How do you get a Black woman in such a “frozen” state of mind? Per Lynch:
- • Take the female and run a series of tests on her to see if she will submit to your desires willingly.
- • If she shows any sign of resistance in submitting completely to your will, do not hesitate to use the bull whip on her to extract that last bit of resistance out of her.
- • Kill the protective male image.
And the desired outcome, said Lynch:
- • She will train her offspring in the early years to submit to labor when they become of age.
- • She will create a submissive dependent mind in her offspring.
- • She will be left alone.
- • She will be left unprotected.
- • The Black male image will be destroyed.
- • Her psychological dependence will be complete.
Let Me Bring in the Trauma Gene
From “historical trauma” to “racial battle fatigue” to now “racial/race-based trauma,” the mental-health damage suffered by Black and Indigenous communities without support and access to healing has only recently been recognized by mental-health and other professionals. Racial trauma, or race-based traumatic stress (RBTS), is brought on as a result of racial harassment, witnessing racial violence or experiencing institutional racism.
In a 2017 paper, University of Utah ethnic studies professor William A. Smith defined the symptoms of RBTS as similar to those caused by trauma experienced by soldiers during war. Also in 2017, the Frontier Public Health Journal found that the younger a person was to experience or witness race-based traumatic events, the faster the deterioration of mental health was seen over time.
The two largest groups impacted by this cyclical oppressive abuse? Native Americans and African Americans.
In African American communities, descendants of slaves have a genetically altered gene in their DNA called the “trauma gene,” according to Smith. Symptoms include: paranoia, chronic stress, decrease in immune-system function, depression and anxiety disorders, disruptive child development and increased alcohol and drug usage. In addition, one of the most heartbreaking characteristics, according to Smith’s findings, is that those with this gene often experience a “narrowing sense of time from living in a chronic state of danger [and] do not develop a sense of future; do not have long-term goals, and frequently view dying as an expected outcome.”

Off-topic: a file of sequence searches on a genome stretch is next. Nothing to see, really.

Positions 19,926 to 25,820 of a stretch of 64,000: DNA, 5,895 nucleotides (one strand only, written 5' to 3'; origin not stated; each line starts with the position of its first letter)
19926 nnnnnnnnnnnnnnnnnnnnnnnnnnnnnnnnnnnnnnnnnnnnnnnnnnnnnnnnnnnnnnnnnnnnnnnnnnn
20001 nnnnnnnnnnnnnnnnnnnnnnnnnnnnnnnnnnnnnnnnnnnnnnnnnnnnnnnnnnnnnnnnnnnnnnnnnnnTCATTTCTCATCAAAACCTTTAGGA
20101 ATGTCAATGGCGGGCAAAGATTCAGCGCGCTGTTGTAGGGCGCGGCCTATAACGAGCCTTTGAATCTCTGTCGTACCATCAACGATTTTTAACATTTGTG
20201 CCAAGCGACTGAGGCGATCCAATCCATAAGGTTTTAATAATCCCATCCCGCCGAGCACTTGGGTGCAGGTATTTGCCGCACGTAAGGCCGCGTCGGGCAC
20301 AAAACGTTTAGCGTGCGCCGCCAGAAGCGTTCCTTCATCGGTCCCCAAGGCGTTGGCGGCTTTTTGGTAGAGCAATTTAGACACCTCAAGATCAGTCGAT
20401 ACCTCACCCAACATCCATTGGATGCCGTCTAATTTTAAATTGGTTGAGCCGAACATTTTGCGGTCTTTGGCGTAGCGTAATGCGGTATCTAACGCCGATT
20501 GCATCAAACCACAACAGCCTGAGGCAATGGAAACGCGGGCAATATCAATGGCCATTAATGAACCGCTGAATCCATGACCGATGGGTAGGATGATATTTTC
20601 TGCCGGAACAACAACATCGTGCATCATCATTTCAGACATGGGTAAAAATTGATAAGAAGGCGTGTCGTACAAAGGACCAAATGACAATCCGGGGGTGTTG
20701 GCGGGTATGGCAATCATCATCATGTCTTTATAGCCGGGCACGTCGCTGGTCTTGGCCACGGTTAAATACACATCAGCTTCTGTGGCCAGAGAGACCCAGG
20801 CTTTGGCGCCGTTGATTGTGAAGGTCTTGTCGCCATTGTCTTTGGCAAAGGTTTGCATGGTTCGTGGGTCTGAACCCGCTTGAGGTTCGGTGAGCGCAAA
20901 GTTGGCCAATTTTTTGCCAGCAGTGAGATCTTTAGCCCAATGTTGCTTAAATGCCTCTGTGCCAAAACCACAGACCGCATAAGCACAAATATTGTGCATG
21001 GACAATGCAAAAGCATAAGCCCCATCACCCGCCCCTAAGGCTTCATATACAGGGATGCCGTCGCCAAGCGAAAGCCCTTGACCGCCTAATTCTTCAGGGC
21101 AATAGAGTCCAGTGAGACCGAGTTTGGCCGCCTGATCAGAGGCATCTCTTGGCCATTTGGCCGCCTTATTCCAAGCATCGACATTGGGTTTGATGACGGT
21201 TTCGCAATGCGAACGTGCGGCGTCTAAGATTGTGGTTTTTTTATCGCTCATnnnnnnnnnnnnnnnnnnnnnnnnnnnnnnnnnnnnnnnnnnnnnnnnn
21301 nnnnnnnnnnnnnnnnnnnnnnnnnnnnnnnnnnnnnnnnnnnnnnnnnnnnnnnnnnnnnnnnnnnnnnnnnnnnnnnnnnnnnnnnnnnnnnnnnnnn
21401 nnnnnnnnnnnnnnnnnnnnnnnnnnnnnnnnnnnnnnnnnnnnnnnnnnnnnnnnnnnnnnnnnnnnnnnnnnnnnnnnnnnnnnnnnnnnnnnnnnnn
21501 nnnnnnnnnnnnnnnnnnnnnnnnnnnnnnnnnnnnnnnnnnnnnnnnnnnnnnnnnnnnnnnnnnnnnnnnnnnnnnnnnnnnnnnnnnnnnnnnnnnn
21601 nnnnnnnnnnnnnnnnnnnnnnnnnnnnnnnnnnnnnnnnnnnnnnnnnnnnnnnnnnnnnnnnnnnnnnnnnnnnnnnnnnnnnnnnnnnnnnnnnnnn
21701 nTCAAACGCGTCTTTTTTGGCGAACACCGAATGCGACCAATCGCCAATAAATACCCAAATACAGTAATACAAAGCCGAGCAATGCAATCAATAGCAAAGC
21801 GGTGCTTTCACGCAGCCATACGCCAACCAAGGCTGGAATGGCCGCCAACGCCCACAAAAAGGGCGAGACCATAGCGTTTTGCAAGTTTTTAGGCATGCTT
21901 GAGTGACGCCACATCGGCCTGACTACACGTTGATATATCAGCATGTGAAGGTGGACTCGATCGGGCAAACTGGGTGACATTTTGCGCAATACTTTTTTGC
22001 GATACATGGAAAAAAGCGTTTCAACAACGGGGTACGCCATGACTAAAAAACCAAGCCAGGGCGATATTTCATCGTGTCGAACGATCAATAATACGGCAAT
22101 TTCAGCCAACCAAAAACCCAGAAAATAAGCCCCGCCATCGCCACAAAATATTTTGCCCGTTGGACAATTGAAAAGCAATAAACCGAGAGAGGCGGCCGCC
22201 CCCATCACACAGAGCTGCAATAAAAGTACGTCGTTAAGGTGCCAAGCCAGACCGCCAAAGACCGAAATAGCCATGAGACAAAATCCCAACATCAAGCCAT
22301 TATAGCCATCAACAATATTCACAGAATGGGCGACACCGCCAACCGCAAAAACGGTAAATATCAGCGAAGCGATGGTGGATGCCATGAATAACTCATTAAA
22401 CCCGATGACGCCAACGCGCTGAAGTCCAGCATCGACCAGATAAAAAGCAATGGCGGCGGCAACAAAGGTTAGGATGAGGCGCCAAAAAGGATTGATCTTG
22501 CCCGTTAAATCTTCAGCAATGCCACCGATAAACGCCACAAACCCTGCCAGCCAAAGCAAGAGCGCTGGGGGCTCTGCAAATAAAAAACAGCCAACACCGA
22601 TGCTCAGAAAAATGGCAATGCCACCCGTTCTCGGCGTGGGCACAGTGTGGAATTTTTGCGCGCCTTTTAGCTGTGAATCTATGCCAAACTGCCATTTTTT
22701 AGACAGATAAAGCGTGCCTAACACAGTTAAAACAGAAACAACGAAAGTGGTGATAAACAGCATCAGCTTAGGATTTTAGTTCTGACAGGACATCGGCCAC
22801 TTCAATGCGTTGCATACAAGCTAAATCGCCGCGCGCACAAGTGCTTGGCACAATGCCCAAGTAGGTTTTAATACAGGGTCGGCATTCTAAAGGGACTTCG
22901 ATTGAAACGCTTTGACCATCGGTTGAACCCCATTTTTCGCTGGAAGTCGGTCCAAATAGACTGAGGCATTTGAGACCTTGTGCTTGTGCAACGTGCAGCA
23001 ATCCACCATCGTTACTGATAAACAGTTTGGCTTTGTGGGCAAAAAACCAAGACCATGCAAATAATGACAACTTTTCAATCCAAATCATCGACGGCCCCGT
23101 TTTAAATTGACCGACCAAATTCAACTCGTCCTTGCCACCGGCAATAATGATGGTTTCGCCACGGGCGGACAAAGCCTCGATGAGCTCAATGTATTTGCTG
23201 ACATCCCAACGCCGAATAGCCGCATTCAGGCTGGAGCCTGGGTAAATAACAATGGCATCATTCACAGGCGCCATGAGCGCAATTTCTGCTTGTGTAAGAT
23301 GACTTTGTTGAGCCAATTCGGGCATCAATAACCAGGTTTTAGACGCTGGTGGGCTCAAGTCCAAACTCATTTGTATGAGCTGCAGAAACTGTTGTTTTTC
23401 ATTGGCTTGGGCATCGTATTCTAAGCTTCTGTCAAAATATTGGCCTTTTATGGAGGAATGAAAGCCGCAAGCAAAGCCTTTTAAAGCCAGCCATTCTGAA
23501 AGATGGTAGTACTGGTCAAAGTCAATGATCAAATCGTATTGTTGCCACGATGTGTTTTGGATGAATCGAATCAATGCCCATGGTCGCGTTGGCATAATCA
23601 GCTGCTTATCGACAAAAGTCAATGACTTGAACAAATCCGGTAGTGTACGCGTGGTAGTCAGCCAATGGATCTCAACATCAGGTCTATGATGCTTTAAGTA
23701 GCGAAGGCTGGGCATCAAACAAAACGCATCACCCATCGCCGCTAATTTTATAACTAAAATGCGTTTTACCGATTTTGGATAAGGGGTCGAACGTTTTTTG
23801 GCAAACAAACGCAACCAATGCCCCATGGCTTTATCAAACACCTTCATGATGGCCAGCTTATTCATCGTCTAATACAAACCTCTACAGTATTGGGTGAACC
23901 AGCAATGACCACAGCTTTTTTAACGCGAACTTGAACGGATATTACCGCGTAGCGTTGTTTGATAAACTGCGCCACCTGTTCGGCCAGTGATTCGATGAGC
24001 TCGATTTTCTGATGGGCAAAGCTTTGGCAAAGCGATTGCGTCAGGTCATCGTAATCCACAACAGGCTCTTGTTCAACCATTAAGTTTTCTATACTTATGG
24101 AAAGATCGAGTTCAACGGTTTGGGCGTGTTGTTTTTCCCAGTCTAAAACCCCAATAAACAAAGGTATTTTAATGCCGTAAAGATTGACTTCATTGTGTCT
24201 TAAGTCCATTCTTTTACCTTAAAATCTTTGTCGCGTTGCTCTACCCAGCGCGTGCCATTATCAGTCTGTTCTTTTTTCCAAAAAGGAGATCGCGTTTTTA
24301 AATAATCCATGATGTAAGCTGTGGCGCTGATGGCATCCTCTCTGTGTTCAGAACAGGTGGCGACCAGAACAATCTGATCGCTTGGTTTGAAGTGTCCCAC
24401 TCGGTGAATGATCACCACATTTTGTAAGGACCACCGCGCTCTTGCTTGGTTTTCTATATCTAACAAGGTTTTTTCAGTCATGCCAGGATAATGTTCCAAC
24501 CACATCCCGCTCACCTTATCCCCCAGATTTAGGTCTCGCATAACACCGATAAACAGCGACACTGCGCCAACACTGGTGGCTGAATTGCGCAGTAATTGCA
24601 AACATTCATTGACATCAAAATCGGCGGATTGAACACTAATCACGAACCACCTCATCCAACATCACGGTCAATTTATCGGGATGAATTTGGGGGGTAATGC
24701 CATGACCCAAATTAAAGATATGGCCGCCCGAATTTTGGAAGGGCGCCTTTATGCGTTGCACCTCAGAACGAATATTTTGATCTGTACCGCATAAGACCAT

The resultant equation, whether it’s Smith’s findings of today or Lynch’s monstrous plan of the past: trauma + the image of the protective Black male destroyed = the Black woman in frozen state (submissive, dependent mind; alone and unprotected).
Does this sound like 1720? 1820? 1920? 2020?
Ask a Black woman.
By the Numbers
Lynch opined that the Black woman was key to “good economics,” or as he saw it, optimum profit, baby. Sustainable, long-lasting, perpetual money coming in — even on the backs of Black bodies.
More than 300 years later, Black women, while physically unchained, are still bringing money to the table, while still being grossly undercompensated:
- • In 2019, Black women contributed an estimated $26 billion in labor every day to the gross domestic product of the United States. Black women are an asset to the United States economy.